I say keep VoIP and landlines though. Landlines should be a free public service... what else do I pay out the arse in taxes for? I say rid of cell phone towers and proper 3G/4G/NG service nationally.
  • 2 Hide
    JonnyDough , December 31, 2009 8:06 AM
    I dislike AT&T for the scandals they had with the FCC back in the day. I do however, have a landline. For $50 a month I get unlimited calls in the US and the best part is, its crystal clear most of the time. Way better quality than any cell and it won't give me brain cancer as quickly.

    The solution as I see it is VOIP over cable. What we really need is a monorail system built from the east to the west coast that replaces interstate 80/90 and use the building of it to lay a new high speed fiber optic cable as well. The government needs to get together with big companies and orchestrate this, but the FCC/EPA/Auto Industry/Railways/FFA/NASA/HTS/Congress/and Obama would never work together well enough to be able to come up with a real plan for real modernization of America. I'm afraid I may have to take over and liberate everyone. Just kidding. I work for the military so I have to be careful what I say. :) 
  • -1 Hide
    jonpaul37 , December 31, 2009 11:37 AM
    Finally! AT&T makes a SMART move! begone with landlines! I HATE the fact that i cannot save $$$ unless i "bundle" the landline in, it's stupid, i would have NO use for it other than hearing it ring off the hook due to telemarketers harrasing the shit outta me. Only thing is, those customers who have land lines probably have it because the AT&T wireless service is bad/not available in their area, LOL. It should not be a requirement, it should be an option...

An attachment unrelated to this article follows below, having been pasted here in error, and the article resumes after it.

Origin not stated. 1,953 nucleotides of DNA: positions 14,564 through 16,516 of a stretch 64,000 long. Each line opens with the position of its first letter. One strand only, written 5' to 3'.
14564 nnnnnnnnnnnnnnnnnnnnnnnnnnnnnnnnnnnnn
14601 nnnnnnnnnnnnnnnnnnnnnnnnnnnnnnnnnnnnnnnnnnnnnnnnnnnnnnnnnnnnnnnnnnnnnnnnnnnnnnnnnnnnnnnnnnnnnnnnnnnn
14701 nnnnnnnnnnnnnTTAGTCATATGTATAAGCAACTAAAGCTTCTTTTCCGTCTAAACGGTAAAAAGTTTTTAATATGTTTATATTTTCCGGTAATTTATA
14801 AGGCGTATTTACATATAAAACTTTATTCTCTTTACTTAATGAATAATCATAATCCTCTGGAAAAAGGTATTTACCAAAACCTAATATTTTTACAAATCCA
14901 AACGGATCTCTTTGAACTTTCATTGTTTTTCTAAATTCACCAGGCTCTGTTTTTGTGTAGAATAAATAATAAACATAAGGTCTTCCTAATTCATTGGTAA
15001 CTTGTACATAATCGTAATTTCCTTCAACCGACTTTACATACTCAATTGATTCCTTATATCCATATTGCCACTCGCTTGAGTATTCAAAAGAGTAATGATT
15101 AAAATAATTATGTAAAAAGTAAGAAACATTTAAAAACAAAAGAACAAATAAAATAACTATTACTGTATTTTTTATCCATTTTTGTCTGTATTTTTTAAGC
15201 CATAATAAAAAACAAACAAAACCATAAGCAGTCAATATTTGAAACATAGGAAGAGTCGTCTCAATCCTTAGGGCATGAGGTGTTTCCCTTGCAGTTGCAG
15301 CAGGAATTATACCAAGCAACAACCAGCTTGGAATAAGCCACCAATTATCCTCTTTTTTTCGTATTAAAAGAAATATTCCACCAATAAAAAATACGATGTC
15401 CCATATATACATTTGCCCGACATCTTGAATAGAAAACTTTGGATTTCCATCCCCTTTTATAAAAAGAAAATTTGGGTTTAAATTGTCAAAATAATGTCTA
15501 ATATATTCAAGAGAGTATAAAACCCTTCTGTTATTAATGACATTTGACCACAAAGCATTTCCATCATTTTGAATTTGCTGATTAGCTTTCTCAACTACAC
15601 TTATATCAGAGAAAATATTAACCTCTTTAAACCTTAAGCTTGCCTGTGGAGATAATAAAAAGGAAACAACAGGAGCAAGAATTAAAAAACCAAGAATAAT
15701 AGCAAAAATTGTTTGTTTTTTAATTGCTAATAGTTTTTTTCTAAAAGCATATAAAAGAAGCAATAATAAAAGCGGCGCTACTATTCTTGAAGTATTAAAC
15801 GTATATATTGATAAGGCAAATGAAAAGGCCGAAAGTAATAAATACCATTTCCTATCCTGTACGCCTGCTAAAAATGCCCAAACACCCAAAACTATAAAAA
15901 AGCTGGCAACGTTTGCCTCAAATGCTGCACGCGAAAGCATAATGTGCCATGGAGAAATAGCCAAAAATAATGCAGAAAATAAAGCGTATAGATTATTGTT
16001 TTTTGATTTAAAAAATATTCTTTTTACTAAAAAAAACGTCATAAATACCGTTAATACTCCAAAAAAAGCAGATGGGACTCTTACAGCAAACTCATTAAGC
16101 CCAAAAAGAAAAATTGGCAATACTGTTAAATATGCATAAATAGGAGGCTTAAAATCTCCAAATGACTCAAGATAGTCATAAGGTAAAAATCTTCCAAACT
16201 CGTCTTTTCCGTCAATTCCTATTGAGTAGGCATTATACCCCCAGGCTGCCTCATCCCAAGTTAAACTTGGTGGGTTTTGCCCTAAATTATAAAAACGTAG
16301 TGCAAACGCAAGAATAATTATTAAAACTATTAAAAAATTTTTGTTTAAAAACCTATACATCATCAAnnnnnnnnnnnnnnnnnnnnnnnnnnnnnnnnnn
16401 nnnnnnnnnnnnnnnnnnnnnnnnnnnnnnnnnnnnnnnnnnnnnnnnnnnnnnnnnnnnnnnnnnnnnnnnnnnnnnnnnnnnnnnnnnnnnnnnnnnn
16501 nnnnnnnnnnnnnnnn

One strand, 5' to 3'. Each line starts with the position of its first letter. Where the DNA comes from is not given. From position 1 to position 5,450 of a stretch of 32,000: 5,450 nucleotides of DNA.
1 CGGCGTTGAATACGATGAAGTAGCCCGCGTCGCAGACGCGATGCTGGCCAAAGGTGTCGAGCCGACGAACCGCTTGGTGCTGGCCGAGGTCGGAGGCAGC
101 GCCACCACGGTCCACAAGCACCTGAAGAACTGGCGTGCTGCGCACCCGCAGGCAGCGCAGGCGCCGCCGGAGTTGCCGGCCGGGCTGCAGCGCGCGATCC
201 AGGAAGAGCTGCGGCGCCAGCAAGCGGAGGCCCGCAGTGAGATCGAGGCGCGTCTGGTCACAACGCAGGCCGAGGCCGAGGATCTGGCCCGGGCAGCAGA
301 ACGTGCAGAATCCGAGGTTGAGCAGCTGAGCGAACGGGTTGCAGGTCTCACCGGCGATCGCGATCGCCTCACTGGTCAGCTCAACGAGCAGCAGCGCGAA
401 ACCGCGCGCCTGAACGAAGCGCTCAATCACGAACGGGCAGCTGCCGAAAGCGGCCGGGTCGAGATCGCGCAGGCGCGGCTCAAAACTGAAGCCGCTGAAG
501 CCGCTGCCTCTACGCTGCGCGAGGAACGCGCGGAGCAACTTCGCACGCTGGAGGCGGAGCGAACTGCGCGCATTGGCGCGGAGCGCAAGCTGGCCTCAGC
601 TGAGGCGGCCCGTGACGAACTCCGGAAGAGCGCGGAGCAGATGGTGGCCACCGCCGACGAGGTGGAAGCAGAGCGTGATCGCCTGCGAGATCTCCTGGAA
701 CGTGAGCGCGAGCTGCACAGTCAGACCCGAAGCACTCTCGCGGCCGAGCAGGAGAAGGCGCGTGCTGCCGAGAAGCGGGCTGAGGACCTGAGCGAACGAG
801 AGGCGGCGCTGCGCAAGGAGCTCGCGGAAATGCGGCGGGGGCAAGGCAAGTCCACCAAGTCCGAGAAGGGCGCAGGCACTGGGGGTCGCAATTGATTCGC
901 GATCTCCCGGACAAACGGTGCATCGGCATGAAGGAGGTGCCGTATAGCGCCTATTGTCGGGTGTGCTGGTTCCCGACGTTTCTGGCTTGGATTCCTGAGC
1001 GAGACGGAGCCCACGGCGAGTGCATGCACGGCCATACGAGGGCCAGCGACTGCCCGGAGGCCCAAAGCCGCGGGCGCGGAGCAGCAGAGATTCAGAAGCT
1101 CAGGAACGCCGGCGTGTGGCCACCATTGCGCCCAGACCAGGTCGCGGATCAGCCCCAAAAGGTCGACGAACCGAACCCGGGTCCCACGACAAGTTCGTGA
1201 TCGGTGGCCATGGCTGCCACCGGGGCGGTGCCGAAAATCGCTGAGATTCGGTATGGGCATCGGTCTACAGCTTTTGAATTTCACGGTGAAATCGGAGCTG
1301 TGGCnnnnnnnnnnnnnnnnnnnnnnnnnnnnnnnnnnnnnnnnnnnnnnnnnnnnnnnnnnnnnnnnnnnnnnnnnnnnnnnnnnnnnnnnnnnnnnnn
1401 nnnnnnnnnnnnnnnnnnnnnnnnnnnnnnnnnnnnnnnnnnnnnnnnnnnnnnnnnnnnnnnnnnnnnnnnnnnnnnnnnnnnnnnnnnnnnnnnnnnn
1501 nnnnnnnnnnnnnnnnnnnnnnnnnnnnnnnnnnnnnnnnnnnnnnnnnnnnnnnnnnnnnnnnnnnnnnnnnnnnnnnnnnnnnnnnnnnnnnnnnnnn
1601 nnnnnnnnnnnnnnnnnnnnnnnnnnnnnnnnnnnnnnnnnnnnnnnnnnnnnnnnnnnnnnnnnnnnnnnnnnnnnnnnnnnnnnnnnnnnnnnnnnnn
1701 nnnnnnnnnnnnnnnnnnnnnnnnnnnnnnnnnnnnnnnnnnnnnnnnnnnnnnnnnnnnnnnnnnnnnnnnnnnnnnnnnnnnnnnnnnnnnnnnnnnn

• 0 Hide
    jabliese , December 31, 2009 12:50 PM
    Gee, maybe investing more money in ISDN would have been worth it? QQ more. Dear FCC, make a rule allowing phone companies to stop offering analog if they convert them to ISDN, mwuhahaha. AT&T better be careful, though. The obvious solution here is for the FCC to say, "OK, but you have to offer straight DSL at the same price as your old analog plans, not the bundled." And if analog lines are such a burden, why does AT&T force you to get landline service with your DSL, hmmm?

    Making less money losing money. Got any numbers backing up the assertion that AT&T loses money on landlines? For example, comparing revenue to maintenance? And, it seems to me AT&T should be reporting analog land line revenue with DSL anyway, they use the same copper.